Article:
ST. PAUL’S CATHEDRAL LONDON
Christopher Wren’s masterpiece is the fifth cathedral to occupy the site; the original was built in AD 604. Wren’s succeeded “Old St. Paul’s,” begun in 1087, whose steeple was just one-third higher than the current 111m dome. After three designs were rejected by the bishops, Wren, with Charles n’s support, just started building sneakily, he had persuaded the king to let him make “necessary alterations” as work progressed, and the building that emerged from the scaffolding in 1708 bore little resemblance to the model Charles II had approved.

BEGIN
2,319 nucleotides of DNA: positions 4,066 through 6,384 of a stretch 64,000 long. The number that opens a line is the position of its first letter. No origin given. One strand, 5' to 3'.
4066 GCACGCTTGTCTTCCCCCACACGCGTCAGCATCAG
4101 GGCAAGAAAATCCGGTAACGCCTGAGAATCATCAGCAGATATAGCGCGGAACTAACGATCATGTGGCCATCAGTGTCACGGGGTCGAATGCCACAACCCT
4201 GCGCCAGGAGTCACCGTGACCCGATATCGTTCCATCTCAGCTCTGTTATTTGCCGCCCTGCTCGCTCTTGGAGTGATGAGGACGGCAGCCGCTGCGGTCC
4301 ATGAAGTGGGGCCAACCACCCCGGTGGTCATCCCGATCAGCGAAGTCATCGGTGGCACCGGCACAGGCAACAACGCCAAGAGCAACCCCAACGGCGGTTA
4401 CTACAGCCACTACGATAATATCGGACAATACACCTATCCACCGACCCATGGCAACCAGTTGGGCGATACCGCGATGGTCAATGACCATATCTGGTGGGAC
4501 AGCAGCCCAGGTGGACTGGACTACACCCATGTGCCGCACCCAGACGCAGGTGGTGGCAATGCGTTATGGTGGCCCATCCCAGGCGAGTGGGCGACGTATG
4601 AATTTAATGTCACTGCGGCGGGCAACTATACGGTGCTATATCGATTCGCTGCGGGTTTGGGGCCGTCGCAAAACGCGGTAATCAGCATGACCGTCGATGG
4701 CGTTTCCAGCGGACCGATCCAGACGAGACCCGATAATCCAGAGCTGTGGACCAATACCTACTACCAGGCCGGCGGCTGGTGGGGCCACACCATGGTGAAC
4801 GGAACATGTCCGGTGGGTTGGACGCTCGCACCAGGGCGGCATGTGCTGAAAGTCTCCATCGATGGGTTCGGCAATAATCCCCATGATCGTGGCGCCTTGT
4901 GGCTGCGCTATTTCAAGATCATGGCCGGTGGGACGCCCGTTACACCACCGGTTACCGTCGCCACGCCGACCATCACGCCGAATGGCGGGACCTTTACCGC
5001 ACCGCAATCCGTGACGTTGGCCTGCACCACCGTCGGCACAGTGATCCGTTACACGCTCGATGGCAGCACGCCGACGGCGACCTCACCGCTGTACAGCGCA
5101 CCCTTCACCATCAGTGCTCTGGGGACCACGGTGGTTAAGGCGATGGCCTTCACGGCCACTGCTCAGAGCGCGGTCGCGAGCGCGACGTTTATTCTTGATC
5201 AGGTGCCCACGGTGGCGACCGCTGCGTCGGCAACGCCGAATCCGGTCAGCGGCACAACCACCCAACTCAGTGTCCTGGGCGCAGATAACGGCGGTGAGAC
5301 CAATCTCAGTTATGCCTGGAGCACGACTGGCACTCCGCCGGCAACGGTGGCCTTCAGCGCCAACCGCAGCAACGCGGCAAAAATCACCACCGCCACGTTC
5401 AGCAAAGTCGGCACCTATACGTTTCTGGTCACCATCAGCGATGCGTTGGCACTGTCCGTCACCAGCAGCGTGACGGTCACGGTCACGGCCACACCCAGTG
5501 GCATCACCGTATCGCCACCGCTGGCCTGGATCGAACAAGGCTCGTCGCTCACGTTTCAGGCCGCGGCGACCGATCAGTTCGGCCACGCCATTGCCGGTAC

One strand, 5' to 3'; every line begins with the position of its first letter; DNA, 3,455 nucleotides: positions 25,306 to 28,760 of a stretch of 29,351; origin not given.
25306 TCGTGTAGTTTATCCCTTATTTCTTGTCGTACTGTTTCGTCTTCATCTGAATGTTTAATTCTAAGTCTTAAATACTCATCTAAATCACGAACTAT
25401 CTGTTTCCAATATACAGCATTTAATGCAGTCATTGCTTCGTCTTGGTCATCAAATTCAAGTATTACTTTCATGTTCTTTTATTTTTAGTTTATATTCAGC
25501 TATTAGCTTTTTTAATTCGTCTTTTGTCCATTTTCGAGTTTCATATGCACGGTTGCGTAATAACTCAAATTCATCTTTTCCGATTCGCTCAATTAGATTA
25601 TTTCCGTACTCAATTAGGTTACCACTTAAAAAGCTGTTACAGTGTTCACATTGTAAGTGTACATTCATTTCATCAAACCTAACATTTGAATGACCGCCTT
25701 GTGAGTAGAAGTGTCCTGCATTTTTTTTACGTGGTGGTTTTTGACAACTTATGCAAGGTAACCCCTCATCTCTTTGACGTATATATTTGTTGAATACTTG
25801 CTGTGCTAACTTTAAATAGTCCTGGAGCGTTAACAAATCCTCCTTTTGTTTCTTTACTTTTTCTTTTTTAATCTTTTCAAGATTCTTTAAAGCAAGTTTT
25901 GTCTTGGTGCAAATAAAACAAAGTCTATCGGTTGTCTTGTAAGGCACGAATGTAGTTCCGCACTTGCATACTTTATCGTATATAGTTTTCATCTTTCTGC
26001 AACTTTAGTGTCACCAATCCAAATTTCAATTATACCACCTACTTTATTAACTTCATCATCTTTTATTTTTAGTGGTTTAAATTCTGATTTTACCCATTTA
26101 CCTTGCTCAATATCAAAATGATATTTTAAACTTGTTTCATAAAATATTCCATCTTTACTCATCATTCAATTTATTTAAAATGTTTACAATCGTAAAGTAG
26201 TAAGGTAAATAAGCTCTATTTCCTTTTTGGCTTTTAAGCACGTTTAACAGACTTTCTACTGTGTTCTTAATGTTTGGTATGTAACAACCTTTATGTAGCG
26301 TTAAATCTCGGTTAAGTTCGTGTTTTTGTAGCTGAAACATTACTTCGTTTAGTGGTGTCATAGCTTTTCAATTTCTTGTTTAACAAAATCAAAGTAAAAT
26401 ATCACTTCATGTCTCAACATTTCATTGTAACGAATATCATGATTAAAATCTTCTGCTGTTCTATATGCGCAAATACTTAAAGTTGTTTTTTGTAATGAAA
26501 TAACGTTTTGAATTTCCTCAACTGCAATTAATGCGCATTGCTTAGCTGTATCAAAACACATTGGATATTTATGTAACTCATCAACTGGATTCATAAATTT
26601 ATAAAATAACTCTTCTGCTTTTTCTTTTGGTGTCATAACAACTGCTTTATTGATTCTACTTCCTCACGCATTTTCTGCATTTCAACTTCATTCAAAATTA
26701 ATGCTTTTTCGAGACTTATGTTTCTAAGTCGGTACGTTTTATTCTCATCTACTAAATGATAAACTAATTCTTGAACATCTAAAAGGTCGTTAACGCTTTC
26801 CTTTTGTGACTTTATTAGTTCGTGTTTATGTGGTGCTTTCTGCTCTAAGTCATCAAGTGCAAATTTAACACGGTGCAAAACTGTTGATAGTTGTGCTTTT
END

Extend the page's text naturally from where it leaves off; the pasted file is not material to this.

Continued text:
With space to seat 2500 worshippers, the nave is festooned with monuments to great Britons; the tombs, including those of Nelson, Wellington, and Florence Nightingale, are all downstairs, in the crypt. Christopher Wren lies beneath the epitaph Lector, si monumentum requiris circumspice (“Reader, if you seek his monument, look around”). To see the inside of the second-tallest freestanding dome in Europe (after St. Peter’s in the Vatican), climb the 259 steps to the Whispering Gallery. From here, 119 more steps lead to Stone Gallery, on the outer base of the dome, and it’s another 152 to the summit’s Golden Gallery. Back inside, the mosaic of Christ Seated in Majesty overlooks the High Altar. (St. Paul’s Churchyard. 7246 8348; www.stpauis.co.uk. Tube: St. Paul’s. Open M-Sa 8:30am-4pm; open for worship daily 7:15am-6pm. £6, students and seniors £5, children £3. Worshippers free. Audio tours £3.50, students and seniors £3. lVshr. tours M-F 4 per day; £2.50, students £2.)